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vancouver protest

Members of the Vancouver fire department inspect for fire safety at the Occupy Vancouver site Vancouver Art Gallery Nov. 15, 2011.John Lehmann/The Globe and Mail

The Occupy Vancouver protest has cost the city $560,398 so far, but won't be a big hit to city finances because expenses are being covered by a contingency budget with room to accommodate increases, the chair of the city's finance committee says.

Raymond Louie, also a Vision Vancouver councillor seeking a new term in this weekend's municipal election, said the tally is based on a $1,000-per-day cost to the city for the protest, added to the $543,398 estimate released by city staff as of Oct. 31.

"It will not be a catastrophic event to the city's budget. Beyond what's being reported now, I don't expect the costs to rise significantly," he said Wednesday as the rival Non-Partisan Association challenged Mayor Gregor Robertson to come clean on protest costs.

Mr. Louie acknowledged the $560,398 was a "large sum" the city would have preferred not to spend, but said it is obviously a necessary expense.

He said the city had a $4-million annual contingency reserve for unexpected circumstances that was down to $2-million by the time the Occupy Vancouver camp went up on the north plaza of the Vancouver Art Gallery in mid-October.

Mr. Louie said Wednesday that ongoing costs have been embedded into the daily operations of the city.

"There's no extra cost attached because we have managed within the existing staff complement the necessary staff to manage the site," he said. He would be surprised, he added, if there is any overtime because staff are managing the site within regular deployment hours. "There hasn't been an ongoing expenditure beyond $1,000 a day," he said.

Debate over the costs came as Suzanne Anton, the NPA candidate for mayor, disputed the $1,000-a-day figure and suggested the cost of the protest must now be more than $1-million. She called on Mr. Robertson to come clean.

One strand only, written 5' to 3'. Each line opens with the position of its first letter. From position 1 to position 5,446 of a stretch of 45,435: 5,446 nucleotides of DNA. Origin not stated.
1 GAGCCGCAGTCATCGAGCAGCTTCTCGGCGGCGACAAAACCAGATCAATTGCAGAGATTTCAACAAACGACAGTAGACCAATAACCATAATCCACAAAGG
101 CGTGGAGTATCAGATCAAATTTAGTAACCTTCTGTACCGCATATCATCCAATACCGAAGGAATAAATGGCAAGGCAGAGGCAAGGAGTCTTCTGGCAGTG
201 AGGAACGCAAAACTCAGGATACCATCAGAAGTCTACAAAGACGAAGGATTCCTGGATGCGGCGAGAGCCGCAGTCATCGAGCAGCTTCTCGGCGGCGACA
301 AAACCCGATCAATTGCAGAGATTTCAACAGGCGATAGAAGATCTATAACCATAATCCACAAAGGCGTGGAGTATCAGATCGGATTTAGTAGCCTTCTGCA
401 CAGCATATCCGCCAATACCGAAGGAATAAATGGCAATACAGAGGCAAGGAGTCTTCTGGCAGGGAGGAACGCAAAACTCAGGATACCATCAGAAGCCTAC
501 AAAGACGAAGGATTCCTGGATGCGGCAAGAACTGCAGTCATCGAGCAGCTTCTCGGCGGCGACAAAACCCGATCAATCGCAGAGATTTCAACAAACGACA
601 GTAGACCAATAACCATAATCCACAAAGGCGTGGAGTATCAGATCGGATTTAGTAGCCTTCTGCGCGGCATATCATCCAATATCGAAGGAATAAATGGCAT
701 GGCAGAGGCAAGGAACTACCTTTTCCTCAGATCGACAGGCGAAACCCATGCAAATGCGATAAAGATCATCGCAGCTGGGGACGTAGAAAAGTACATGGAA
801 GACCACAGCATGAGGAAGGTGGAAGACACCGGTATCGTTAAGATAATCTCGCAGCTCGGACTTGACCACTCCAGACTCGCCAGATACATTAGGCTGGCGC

"If [Mr. Robertson]doesn't know, he's incompetent. If he does know, he should be saying," Ms. Anton told The Globe and Mail's editorial board. She described the $1-million figure as a "ballpark" estimate.

In an interview with the editorial board earlier this week, Mr. Robertson said he did not have an updated figure beyond the $543,398 presented to council on Oct. 27, and encouraged a call to the city's media-relations department. It did not have a specific figure.

Ms. Anton told The Globe she expected the cost of the protest "will blow a hole in the city's budget for 2011" – a contention Mr. Louie disputed.

"Because we have worked hard to ensure that costs are managed within existing budgets since that first large event, I don't expect it to blow any hole," he said.

Vancouver Police Chief Jim Chu declined to release specific new Occupy-related costs to his department, but said the force would do its best to make its budget given the Occupy demands.

"We have officers redeployed from other duties to monitor the Occupy situation," he said Wednesday. "At this point, we're not seeking additional funding."

He said patrol resources are being deployed as required. "If some emergency happens," he said, "the officers may leave the scene and go to the call and then come back to the situation at Occupy. That can occur."

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